Nirav Modi, 45, is soft spoken and understated, much like his jewelry designs. Sitting in his upscale New Delhi store, surrounded by his celestial diamond creations, the Wharton school dropout tells CNBC about how he rose to fame as a designer by learning from his family business - even though he doesn't know how to draw.
A passion for diamonds and an understanding of luxury helped Nirav Modi create a successful jewelry company in the space of just five years. Pieces designed by him have been worn by international celebrities including Kate Winslet and Aishwarya Rai.
"I travel a lot, I get inspired and I give a narrative, an emotion, to my designers who sketch," says Modi. "Then the engineers figure out how to make it."
Some collections, he says, have been inspired by Monet's paintings, others by the Taj Mahal, and can fetch anything from 100,000 Indian rupees ($1,500) to 500 million rupees ($7.5 million).
Modi started his company, Firestar Diamond, a multinational diamond and jewelry firm in Mumbai in 1999. It has a turnover of close to $2 billion. Modi's own net worth, according to Forbes, is at $1.6 billion in 2016.
Coming from a family of diamond merchants, Modi grew up in Antwerp, on of the world's hub for diamond trading. His father would regale him and his three siblings with "diamond stories" over dinner. While these were fascinating, Nirav never wanted to join the family business. He went to Wharton School, University of Pennsylvania, where he studied Japanese and finance, but after a year decided to quit.
"It was a great high for my parents when I got in, and let's say it was not such a high when I dropped out," laughs Modi, who as a 19-year-old decided he was going to India to work; a country that was alien to him even though he is of Indian origin. This was in the early 1990s when the Indian economy was yet to see reforms and its potential as a market was still unknown to most of the world.
He began work with his maternal uncle in Mumbai, who was diversifying from diamond trading to jewelry manufacturing. Modi jumped into a business, in which his father and grandfather were veterans, as a novice.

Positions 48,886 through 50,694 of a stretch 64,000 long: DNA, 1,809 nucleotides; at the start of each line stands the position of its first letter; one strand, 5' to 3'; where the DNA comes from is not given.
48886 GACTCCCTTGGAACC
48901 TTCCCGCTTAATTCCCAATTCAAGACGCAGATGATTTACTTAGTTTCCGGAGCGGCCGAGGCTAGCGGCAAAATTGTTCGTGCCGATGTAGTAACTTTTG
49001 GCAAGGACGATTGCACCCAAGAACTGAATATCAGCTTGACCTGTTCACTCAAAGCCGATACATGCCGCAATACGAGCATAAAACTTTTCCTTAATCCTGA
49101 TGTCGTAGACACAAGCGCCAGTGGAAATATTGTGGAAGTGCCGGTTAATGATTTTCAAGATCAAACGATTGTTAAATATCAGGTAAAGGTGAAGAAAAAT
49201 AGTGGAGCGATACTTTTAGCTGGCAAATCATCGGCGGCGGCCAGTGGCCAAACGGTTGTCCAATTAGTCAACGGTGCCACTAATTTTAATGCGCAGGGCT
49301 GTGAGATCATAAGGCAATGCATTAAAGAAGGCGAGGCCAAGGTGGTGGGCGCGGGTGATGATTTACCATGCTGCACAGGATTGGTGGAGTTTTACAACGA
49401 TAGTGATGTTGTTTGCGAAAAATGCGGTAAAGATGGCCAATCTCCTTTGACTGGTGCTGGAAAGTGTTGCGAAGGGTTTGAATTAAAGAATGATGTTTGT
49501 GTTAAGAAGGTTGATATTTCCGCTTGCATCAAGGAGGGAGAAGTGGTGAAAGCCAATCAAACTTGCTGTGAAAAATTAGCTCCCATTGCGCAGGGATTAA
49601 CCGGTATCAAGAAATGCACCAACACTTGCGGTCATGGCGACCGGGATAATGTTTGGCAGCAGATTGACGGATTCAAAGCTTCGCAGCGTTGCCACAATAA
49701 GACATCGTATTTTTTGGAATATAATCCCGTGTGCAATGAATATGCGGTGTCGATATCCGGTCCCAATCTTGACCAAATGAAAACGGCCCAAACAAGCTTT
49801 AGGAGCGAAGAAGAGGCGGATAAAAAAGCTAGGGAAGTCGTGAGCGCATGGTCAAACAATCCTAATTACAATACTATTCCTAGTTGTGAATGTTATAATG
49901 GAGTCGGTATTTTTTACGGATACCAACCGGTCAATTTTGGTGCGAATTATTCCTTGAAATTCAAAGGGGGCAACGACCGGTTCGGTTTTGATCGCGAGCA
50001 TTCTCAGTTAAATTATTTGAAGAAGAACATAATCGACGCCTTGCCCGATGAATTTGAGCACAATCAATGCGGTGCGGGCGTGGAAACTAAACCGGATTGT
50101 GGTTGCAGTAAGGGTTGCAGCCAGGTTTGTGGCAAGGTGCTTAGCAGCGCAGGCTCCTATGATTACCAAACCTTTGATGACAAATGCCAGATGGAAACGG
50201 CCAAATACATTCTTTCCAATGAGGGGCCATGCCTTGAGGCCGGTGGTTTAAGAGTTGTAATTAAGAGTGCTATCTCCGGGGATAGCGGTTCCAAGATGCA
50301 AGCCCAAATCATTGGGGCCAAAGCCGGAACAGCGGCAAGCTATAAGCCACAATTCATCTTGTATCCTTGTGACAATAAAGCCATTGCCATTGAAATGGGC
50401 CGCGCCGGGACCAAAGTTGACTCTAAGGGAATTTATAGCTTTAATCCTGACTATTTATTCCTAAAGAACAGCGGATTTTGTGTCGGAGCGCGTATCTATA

He worked 12 hours a day six-and-a-half days a week for 3,500 rupees ($52) a month, all the time learning the tricks of the trade and harboring dreams of starting out on his own. Ten years later, after amassing 50 million rupees in savings - he clarifies that he never borrowed from family - and cashing his equity investments, Modi had enough seed money to start Firestar with 15 people.
He began selling parcels of polished diamonds (90 percent of the world's diamonds are cut in India) to jewelry manufacturers and wholesalers in the U.S. and U.K., but Modi soon realized he had to do something different to stay afloat.
That's when he got his first big idea. His clients would buy parcels of assorted diamonds from him and then sort them according to size, colour and shape to fit in with their jewelry requirements. This would take 30 days to do and in the end there would also be wastage - about 15-20 percent.
Modi offered to do the sorting out for his clients, saving them time and money as the cost of doing business in India was cheaper.
"It was not a glamorous thing, incredibly detail-oriented work, nobody was doing it, or wanted to do this," Modi said.